Despite these failings, Strom was recognized as possessing a number of virtues: he was kind, considerate, and honest. Most of all, he was humble: he had not sought the party leadership and notoriously asked after being repeatedly addressed as "Premier" at his first cabinet meeting why it could not "just be plain 'Harry' anymore". When travelling to Ottawa, he stayed at the un-posh Skyline Hotel and ate meals in its basement cafeteria, where he ordered bread and pea soup for $0.25. On final analysis, Barr concludes that this temperament, commendable though it may be, was unsuited to running the government of an emerging economic powerhouse.
Though the legislature's mandate from the 1967 election was not due to expire until May 1972, five years after it started, convention in Canadian politics is for legislatures to be dissolved every four years or less. Accordingly, Strom resolved to call an election in 1971, sometime between May and September. After considering the spring, in the hopes that the planting season would have farmers feeling optimistic and therefore inclined to support the incumbent government, Strom finally settled on August 30 (partly out of concerns that farmers would resent an election called in the middle of the planting or harvest seasons). A campaign committee was assembled, and recommended a budget of $580,000.
The party recruited star candidates, including Calgary alderman George Ho Lem and former Calgary Stampeder star Don Luzzi (Edmonton alderman and future mayor Cec Purves was defeated in his bid to win the Social Credit nomination in Edmonton-Strathcona from Strathcona Centre incumbent Joseph Donovan Ross), but was handicapped in these efforts by Strom's unwillingness to offer cabinet posts or other incentives to potential new candidates. Strom's lack of personal charisma was also a liability: tellingly, of the large budget recommended by the central committee, only $72,000 was recommended for use on television advertising, where Strom did not shine. The party tried to revitalize the Premier's image through publicity movies, though efforts were mixed. In one, which was pulled after a single showing, Strom appeared scowling in his living room, urging Albertans to lower their expectations of government. Another, produced by Tommy Banks and showing Strom in a variety of settings talking about the province's changing face, was more successful.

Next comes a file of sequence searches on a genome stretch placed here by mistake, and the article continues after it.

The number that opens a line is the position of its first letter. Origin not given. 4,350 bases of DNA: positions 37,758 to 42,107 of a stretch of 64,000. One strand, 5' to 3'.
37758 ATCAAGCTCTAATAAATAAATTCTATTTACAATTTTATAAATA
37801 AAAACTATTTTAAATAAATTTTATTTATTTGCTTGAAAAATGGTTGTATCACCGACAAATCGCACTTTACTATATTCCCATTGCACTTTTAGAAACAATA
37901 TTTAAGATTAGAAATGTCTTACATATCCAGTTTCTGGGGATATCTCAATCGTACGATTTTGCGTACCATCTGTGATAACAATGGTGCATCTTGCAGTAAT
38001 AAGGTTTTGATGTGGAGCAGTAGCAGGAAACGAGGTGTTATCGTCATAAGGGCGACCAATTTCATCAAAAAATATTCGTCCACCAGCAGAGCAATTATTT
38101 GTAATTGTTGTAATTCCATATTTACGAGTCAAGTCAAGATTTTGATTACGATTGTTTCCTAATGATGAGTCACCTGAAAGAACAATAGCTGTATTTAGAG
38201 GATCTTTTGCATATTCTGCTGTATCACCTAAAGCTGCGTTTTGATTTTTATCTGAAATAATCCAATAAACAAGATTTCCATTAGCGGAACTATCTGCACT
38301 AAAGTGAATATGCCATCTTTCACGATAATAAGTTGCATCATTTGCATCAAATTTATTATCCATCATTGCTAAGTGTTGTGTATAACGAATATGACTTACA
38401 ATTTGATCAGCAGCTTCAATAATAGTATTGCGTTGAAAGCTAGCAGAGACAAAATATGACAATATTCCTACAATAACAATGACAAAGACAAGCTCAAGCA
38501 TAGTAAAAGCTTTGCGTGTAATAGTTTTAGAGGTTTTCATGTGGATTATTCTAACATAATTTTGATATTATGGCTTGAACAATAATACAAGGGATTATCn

The campaign did not give Social Credit partisans much reason for optimism. Strom did not draw the crowds that Progressive Conservative Peter Lougheed did, although an August 25 rally in Edmonton's Jubilee Auditorium featuring speeches by Strom and Manning was full. After criticizing the Conservatives' medicare platform, which promised free medicare to Albertans older than 65, as spendthrift, Strom announced Social Credit's barely cheaper alternative: medicare to Albertans older than 65 for one dollar per month. The Edmonton Journal, which had earlier published a poll showing that a plurality of Edmontonians intended to vote P.C., endorsed Lougheed for Premier. Election night saw Social Credit defeated, taking 25 seats to the P.C.s' 49. Though Social Credit's share of the vote had only slipped slightly, Lougheed benefited from a substantial reduction in the New Democrats' vote and a near-collapse of the Liberals'. The party was also decimated in the province's two largest cities, losing all of its seats in Edmonton and all but five in Calgary.
Out of office and legacy